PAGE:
Where do I start with the frustration of the functionality of LingQ?

I just became a new subscriber to LingQ. It seems that a new version has been released? It all seems very clunky and the functionality does not feel fluid or intuitive. How can someone learn and become eventually fluent and enjoy the experience of learning a language, if the functionality doesn’t seem like there was enough detail paid attention to?

I love the Youtube language talks by Steve and felt it would be a good match for learning Spanish.

There are function problems and other problems of not clearly explaining the features. Also are the avatars really necessary for Adults? Can we have a feature to just turn them off?


LingQ will not appeal to everyone. Not every feature will appeal to users of LingQ. I get far more extremely complimentary comments than negative comments like this one. Yet we appreciate all feedback. Perhaps, though, you cold be more specific about what you do not like. You can choose to display your badge instead of the Avatar, by the way.

I find it odd that an adult can’t ignore an avatar. Is seeing its smiling face affecting you so adversely?

I find it ironic that your last sentence of your first paragraph doesn’t have “enough detail paid attention to.” The LingqQ staff has obviously put in tons of effort and it shows. They are fixing bugs at a very high rate. I’m confident that the kinks will all be ironed out soon enough.

Thanks kcb,

I cannot find where you brought up the difficulties with long lessons. I am a long lesson user and this is a problem. For now I LingQ (convert blue words to yellow) on the computer, which goes quickly, and then read on iLingQ on my iPad. I would prefer to do more reading on the computer since I find it very useful to save phrases on my second pass through the lesson. Right now this is too slow since all mousing on long lessons is slow, as you have noted.

I can assure you that this is a high priority for me, and I don’t want to fall down on my “Five Days to Fluency Challenge” in Czech. However, in view of the fact that most people study shorter lessons, I have to accept that it is not at the top of the list right now. I hope, however, that it will be resolved shortly.

@2fluency - I have to disagree with the new update being clunky. I think if you give it a chance, you will be very happy with the way it works now. Please do watch the update video here: - YouTube. It explains the changes and the way the site works now. If you were just trying to create LingQs, I apologize since that functionality was temporarily not working for half an hour. It is working again now.

Regarding the avatar, you can click the little x in the Avatar or Badge tab to hide this from your profile and Learn page.

@steve It came up in this thread http://www.lingq.com/learn/it/forum/3/16233/?page=1
We’re talking about it on page 1 and 2 and I added a note on 7.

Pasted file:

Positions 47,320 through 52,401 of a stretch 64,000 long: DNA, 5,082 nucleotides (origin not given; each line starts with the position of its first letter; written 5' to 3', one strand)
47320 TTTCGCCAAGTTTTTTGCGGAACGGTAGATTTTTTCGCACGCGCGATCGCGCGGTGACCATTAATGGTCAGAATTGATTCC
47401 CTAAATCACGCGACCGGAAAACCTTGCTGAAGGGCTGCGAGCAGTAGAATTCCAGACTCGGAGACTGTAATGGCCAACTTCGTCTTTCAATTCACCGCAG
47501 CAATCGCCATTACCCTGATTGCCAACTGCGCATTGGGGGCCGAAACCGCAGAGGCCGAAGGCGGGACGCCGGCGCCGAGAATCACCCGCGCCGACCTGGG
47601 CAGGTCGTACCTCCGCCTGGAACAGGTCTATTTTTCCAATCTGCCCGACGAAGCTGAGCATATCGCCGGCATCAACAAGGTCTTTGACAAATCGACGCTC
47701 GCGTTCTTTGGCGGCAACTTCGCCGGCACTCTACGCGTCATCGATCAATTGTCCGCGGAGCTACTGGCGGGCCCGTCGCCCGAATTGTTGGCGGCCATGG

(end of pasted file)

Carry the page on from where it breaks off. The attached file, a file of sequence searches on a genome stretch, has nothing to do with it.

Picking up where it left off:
If you have long lessons that you need to go through, you might want to copy the text from the print page, break it up into shorter sections and then re-import the sections as different lessons. This takes time, but I think it would make a big difference.

Thanks kcb. Since my long lessons are mostly imports, this is an excellent idea (why didn’t I think of it?). Thanks a lot.

The only problem I have with the avatar is that he is not appropriate for a professional setting, such as when I am using LingQ at work. At home he can smile at me all day and show off the things he has earned, but at work he must stay hidden behind the badge, as fuzzy pink creatures are frowned upon in the office. The one place you cannot hide the avatar, the one place I most need to be able to hide him, is on the actual lesson page itself, where the avatar is ever present in the LingQ pane under the LingQ suggestions. Yes, I realize I can collapse the whole pane, but what a pain! (See what I did there?) I like the expanded view while LingQing on a computer, but for now I must use the collapsed view to LingQ at work.

Ah, LingQ Wiki, great idea. What sorts of things should we add to it?

Use adblock or similar browser-side tools to hide the avatar and any other undesirable sections of web pages. I use it to hide many of the logos and instructional text on dictionary pages, which makes LingQing faster.

If you were just trying to create LingQs, I apologize since that functionality was temporarily not working for half an hour. It is working again now.

still not working on my PC.

I am not studying languages here at lingq because the ones I am interested in are not offered (yet). Based on the feedback I get from other users with whom I’m in contact though I have the impression that it is a system that works very well for many people. Besides, it seems to have done an immeasurable amount of good for putting out the message that anybody can learn a new language. I must say that I also find the way lingq’s staff is reacting to criticism and bug reports highly professional.

ad odiernod (…) …but at work he must stay hidden behind the badge, as fuzzy pink creatures are frowned upon in the office (…)